The car and our camping set up are awesome. Having our own vehicle is definitely paying off as we are able to get to places off the main tourist route. Camping is not only more comfortable for us but is saving us a lot of money, and is offsetting our fuel costs.
Our first stops along the coast closer to Buenos Aires were not so impressive. The beaches were crowded with Argentine holidaymakers, and the waters were very polluted.
Peninsula Valdes was our first main destination. It is a protected national park with colonies of sea lions, elephant seals and penguins. We got to see all of these animals, including many sea lion pups recently born and juvenile penguins.
Good karma also came our way, finally. We stopped randomly alongside the road to walk to the cliffs edge to look at the coastline. As we looked down on a sea lion colony, a pod of 6 Orca whales breached the surface. We had an amazing view of them as they headed down the coast, actively hunting sea lions as they went. Words cannot describe the elation we felt. Keira and I did let out several loud “whoo hoos”, and we did a victory dance.
Our next stop was Punta Tombo where we got to see the largest Magellan penguin colony in South America. We literally got to stand within 3-4 feet of penguins. The hills surrounding the coast as far as the eye could see were covered with penguin families and their nests. Keira has mastered a penguin call and can imitate a pretty good penguin waddle.
Heading down the coast on a dirt road, we came upon an old cluster of buildings at an Estancia (farm) at Cabo Raso (cape Raso). This chance stop turned out to be an incredible experience. Cabo Raso is literally in the middle of nowhere, in a moon shaped bay with a rocky beach. The town was once a thriving town of 300 people however it was abandoned many years ago. The buildings were in ruin when Elaine (the current manager) happened upon it. She fell in love with the place and got a grant from the government to restore it. Eight years ago she moved there with her 3 children and partner, living totally off the grid, using solar and wind power, slowly renovating the buildings, and starting to accommodate tourists to receive some income.
Our stay there was wonderful. We camped, and actually used an old bomb shelter as our kitchen and dining room. Mike helped out around the farm doing repairs, and was even offered room and board whenever he wants in return for his services! He was very tempted to stay. We developed such a respect for the family, their way of life and what they were trying to achieve. We were invited to a family feast, which was a slow roasted whole lamb (asado) cooked over an open fire. Mike was in heaven!! We were struck by how loving the family was and how passionate they were about everything they experienced.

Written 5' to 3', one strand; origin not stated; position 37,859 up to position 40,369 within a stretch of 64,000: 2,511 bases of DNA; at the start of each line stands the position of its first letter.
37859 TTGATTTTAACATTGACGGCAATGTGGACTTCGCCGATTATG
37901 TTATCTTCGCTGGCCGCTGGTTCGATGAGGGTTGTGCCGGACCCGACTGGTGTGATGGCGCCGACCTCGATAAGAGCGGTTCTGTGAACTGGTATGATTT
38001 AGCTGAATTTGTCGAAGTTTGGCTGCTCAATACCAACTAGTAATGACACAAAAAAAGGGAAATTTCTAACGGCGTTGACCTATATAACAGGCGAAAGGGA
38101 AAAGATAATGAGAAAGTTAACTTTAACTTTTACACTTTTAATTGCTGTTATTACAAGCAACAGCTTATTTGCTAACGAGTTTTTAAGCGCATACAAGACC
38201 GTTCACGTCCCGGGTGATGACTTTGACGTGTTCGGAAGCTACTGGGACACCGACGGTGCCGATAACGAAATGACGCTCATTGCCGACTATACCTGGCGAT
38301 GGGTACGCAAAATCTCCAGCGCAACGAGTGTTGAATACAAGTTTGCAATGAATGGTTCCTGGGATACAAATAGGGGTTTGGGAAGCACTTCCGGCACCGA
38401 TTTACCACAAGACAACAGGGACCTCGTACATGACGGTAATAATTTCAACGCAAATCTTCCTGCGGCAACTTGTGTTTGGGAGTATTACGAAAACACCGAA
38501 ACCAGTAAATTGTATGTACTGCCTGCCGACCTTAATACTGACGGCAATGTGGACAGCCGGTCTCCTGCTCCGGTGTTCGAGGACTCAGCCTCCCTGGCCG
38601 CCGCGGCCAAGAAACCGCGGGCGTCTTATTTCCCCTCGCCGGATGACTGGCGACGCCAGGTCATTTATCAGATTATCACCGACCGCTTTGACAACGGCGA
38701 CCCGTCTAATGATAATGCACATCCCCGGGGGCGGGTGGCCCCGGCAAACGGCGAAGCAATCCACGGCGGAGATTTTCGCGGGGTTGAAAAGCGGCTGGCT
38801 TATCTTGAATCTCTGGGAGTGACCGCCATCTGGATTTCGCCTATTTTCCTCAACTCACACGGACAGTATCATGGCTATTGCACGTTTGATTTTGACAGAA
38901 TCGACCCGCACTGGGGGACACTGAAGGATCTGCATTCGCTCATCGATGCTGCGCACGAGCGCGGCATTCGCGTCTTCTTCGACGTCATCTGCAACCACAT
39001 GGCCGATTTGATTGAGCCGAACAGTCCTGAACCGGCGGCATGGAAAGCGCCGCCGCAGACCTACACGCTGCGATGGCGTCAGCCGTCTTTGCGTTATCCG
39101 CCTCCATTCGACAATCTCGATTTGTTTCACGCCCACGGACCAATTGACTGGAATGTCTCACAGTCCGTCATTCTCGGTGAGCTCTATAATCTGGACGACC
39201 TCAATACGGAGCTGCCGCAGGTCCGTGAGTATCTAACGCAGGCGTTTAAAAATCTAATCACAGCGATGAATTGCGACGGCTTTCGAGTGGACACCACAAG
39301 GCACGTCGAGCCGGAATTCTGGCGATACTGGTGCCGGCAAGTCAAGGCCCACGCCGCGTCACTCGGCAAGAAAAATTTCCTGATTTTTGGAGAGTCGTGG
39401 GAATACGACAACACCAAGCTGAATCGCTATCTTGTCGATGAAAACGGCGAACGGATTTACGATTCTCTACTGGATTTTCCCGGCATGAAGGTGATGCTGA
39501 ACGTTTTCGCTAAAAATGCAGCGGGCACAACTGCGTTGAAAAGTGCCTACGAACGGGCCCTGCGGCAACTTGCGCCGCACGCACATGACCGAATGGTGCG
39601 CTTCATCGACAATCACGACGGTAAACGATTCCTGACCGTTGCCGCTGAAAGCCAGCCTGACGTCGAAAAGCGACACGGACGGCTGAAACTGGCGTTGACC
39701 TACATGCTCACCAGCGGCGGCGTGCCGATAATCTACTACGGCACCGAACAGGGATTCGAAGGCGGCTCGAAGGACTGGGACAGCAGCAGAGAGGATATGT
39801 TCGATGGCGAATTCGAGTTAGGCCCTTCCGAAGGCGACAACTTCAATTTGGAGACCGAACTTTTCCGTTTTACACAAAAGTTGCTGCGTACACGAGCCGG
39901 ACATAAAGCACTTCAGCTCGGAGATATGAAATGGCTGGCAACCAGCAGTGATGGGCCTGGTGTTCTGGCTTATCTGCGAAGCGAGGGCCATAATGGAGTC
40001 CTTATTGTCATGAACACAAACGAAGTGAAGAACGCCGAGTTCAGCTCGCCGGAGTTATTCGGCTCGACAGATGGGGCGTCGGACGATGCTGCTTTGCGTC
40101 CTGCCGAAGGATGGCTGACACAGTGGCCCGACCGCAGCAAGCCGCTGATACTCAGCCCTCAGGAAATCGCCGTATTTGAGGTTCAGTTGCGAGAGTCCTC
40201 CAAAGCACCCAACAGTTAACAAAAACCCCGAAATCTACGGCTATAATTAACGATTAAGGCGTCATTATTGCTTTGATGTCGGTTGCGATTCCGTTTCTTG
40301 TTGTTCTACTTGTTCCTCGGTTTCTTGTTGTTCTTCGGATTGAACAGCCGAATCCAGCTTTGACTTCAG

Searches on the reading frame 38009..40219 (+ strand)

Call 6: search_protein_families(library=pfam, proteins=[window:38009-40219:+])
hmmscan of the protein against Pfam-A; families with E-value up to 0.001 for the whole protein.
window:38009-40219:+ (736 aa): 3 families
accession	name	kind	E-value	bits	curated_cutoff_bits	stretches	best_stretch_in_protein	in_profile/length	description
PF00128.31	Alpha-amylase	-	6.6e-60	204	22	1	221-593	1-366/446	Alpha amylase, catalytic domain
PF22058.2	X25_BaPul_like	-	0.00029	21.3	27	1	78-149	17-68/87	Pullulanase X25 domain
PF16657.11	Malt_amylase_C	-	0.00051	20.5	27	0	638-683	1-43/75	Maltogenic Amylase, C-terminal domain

Cabo Raso was also where we first met Corina and Kye, a German couple travelling in a Westfalia van.
We immediately hit it off and have been travelling with each other ever since.
Other destinations were a Petrified Forest with trees over 1 million years old and Monte Leon, a national park on the coast with spectacular coastline, and penguin, sea lion and cormorant colonies. All the way down the coast we have seen Guanacos (Llama like animals), Rheas / emu like birds, foxes and peregrine falcons. Mike actually got to eat Guanaco, tastes like a cross between goat meat and lamb. He has been trying to run one down ever since!!
The countryside south of Buenos Aires was very dry, with little vegetation and very flat terrain.
The roads were well paved on route 3, with smaller roads being dirt ranging from few potholes to many.
Keira has been taking everything in, seeking out new friends whenever she can. In the absence of other kids she makes grown ups play tag, princesses and wrestle with her, and they do!!! She is learning new Spanish words everyday and is more willing to use the language as time goes on. Her clothes are constantly dirty and my pockets are full of feathers, rocks and shells. The school of life is educating her well. Until next time, MMK
Argentina on the surface appears like a modern European city, but during our stay we have learnt first hand that services such as banking, postal and shipping are archaic and thrawt with bureaucracy. There are forms needed for every major transaction, and each step requires days to complete.
Everyday purchases here, like groceries, restaurants, utilities and transport are paid with Argentinian pesos. However, because of the instability of the Argentine currency, larger items like cars, and property have to be paid for in US dollars. This causes huge problems for Argentinians as the banks have restrictions that only enable them to withdraw $100 US dollars per month. And so, an illegal "blue market" was created.
The official exchange rate in banks is $1 US dollar to 8.5 pesos, however on the blue market, you can get 13.5 pesos for every $1 US dollar. That is a huge difference when you start to change large sums of money.
Eventhough the "blue market" is supposedly illegal, the transactions take place on a major throughfare in Buenos Aires, "Florida Street". The cries of "cambio, cambio" can be heard as you walk down the street. When in Argentina do as the Argentinians do. We have also been playing the money game.
Just a place to keep our mates informed on where we are at, and what we are up to.